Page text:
Jeanne Theoharis is a professor of political science at Brooklyn College of the City University of New York and co-founder of the group Educators for Civil Liberties.
Cross-posted from the Chronicle of Higher Learning
Pale and gaunt, he stood there, having endured three years of pretrial solitary confinement. “Alhamdullilah,” he said.
Yes. He had allowed an acquaintance to stay with him in his student apartment in London—an acquaintance who had raincoats, ponchos, and waterproof socks in his luggage, which the acquaintance later delivered to Al Qaeda.
One day before his case was set to go to trial, nearly four years after he had been arrested, Syed Fahad Hashmi, a U.S. citizen, accepted a government plea bargain on one count of conspiracy to provide material support to terrorism.
Eight years earlier, Fahad and I had sat across from each other in my office. A student in my civil-rights seminar, he had come in to discuss his final research paper. Months after the terrorist attack on the World Trade Center, he wanted to examine the denial of civil rights and constitutional protections that Muslim groups across the political spectrum were facing in the United States.
A devout Muslim and outspoken political activist, Fahad had been a lively and overly talkative participant in class discussion. Relishing debate, he had not shied away from disagreement. I often saw him in the halls before and after class deliberating with other students, discussing the issues of the day or denouncing U.S. foreign policy in the Middle East and the treatment of Muslims in America. He seemed to prefer to talk to those who did not share his political views, and to possess the overly optimistic belief that with a good argument, he could win others over. He would sometimes tire me out by his indefatigable talking, and on occasion, by leaving materials in my mailbox about converting to Islam. His utopia was a state ruled by religious law, and he held beliefs that I certainly did not share about global politics and the ascendancy of Islam.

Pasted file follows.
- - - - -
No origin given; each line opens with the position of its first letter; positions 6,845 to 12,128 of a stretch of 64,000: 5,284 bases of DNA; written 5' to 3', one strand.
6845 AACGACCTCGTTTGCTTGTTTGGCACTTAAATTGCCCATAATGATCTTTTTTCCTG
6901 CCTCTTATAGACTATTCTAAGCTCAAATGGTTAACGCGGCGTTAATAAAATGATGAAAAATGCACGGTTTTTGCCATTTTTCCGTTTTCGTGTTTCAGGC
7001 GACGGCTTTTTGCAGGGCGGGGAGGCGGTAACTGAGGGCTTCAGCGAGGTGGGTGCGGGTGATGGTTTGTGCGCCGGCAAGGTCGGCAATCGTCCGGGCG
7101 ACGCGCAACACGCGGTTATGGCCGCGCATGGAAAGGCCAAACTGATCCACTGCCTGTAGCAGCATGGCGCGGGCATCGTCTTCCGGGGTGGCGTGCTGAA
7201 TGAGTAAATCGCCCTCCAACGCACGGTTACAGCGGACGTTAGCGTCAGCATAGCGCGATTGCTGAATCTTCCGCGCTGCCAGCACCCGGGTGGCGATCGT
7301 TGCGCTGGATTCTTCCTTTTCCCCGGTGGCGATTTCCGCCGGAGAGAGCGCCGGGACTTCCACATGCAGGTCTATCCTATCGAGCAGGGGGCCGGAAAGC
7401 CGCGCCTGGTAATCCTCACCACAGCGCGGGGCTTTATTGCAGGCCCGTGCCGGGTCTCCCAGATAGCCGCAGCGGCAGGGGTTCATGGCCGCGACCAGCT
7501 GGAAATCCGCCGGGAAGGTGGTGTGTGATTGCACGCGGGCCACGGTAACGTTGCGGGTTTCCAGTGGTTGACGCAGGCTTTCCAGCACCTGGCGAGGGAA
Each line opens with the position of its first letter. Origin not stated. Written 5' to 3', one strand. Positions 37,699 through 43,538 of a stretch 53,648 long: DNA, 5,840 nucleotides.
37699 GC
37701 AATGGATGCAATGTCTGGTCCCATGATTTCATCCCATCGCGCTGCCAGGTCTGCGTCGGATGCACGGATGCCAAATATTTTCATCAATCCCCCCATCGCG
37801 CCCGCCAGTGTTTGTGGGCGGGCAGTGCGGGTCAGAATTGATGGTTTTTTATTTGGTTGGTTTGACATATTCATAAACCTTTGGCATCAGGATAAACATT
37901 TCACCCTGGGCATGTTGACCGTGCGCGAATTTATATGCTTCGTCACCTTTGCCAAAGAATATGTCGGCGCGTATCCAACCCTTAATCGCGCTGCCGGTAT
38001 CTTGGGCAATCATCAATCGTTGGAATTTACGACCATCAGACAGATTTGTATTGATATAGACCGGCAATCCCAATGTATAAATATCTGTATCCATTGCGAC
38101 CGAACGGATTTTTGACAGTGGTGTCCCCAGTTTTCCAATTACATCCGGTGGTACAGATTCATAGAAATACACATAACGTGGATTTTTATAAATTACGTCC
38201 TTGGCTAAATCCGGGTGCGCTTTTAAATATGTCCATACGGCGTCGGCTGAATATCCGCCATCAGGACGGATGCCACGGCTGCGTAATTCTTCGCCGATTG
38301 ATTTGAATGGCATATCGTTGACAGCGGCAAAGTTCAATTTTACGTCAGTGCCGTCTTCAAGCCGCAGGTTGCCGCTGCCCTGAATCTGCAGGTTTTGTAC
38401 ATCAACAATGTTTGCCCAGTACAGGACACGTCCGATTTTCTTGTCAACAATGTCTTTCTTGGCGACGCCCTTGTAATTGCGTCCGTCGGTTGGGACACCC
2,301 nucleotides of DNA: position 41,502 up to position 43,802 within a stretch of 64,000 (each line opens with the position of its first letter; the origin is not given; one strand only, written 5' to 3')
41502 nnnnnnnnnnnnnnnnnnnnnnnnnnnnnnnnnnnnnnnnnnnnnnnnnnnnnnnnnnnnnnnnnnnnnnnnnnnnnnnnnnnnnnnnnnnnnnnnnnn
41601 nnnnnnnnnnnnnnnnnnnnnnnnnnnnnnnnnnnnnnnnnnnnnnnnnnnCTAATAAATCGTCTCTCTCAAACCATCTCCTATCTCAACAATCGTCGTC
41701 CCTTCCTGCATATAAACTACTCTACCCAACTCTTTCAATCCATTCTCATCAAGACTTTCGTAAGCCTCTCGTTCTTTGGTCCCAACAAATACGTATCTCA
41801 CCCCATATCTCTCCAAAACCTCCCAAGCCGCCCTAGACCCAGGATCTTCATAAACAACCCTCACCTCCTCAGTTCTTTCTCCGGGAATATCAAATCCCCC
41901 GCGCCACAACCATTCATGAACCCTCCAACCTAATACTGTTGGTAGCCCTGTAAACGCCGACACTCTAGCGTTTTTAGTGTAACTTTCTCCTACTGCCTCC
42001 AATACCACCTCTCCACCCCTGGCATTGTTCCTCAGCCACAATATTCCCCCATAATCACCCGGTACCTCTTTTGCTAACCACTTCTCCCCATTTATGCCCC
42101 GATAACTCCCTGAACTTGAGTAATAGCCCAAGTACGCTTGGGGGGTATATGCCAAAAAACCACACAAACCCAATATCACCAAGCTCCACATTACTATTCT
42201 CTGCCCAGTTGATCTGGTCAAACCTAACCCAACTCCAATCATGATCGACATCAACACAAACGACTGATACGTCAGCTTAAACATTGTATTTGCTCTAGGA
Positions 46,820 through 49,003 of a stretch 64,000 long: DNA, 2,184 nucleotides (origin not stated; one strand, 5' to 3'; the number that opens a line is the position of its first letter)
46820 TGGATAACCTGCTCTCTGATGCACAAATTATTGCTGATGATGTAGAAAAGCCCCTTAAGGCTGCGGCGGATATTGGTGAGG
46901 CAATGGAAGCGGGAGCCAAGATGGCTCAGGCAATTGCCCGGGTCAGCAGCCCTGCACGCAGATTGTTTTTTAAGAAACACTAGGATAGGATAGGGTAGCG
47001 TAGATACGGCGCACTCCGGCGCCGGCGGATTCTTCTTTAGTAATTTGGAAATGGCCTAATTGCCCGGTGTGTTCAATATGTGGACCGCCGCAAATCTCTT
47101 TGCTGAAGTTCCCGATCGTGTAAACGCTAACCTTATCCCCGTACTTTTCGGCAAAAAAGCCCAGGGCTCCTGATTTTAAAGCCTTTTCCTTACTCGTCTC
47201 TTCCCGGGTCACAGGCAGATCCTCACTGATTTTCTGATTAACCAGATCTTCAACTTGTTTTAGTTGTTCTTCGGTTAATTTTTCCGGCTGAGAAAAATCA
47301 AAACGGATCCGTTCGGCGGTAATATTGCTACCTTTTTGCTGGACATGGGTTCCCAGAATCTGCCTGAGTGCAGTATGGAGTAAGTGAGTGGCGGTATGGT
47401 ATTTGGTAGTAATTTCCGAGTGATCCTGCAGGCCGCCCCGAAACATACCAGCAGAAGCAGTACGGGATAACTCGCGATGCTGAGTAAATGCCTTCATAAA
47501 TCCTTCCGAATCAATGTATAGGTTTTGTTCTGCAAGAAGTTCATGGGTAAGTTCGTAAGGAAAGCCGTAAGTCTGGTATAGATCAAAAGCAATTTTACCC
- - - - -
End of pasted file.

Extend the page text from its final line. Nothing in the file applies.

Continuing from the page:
Still, Fahad—or Syed, as I called him then—was a thoughtful student, and I admired his spunk and stubborn willingness to question authority. I found out later that because all the men in his family had Syed as a first name, he was known to friends and family as Fahad. But like many other students at Brooklyn College, he was too respectful to correct me.
His final paper contended that in contradiction to the Bill of Rights, the civil liberties of Muslim-American groups were being violated in the aftermath of September 11. It began with the American philosopher Randolph Bourne's claim that in times of war, dissent becomes seditious: “Minority opinion, which in times of peace, was only irritating and could not be dealt with by law unless it was conjoined with actual crime, becomes, with the outbreak of war, a case for outlawry.”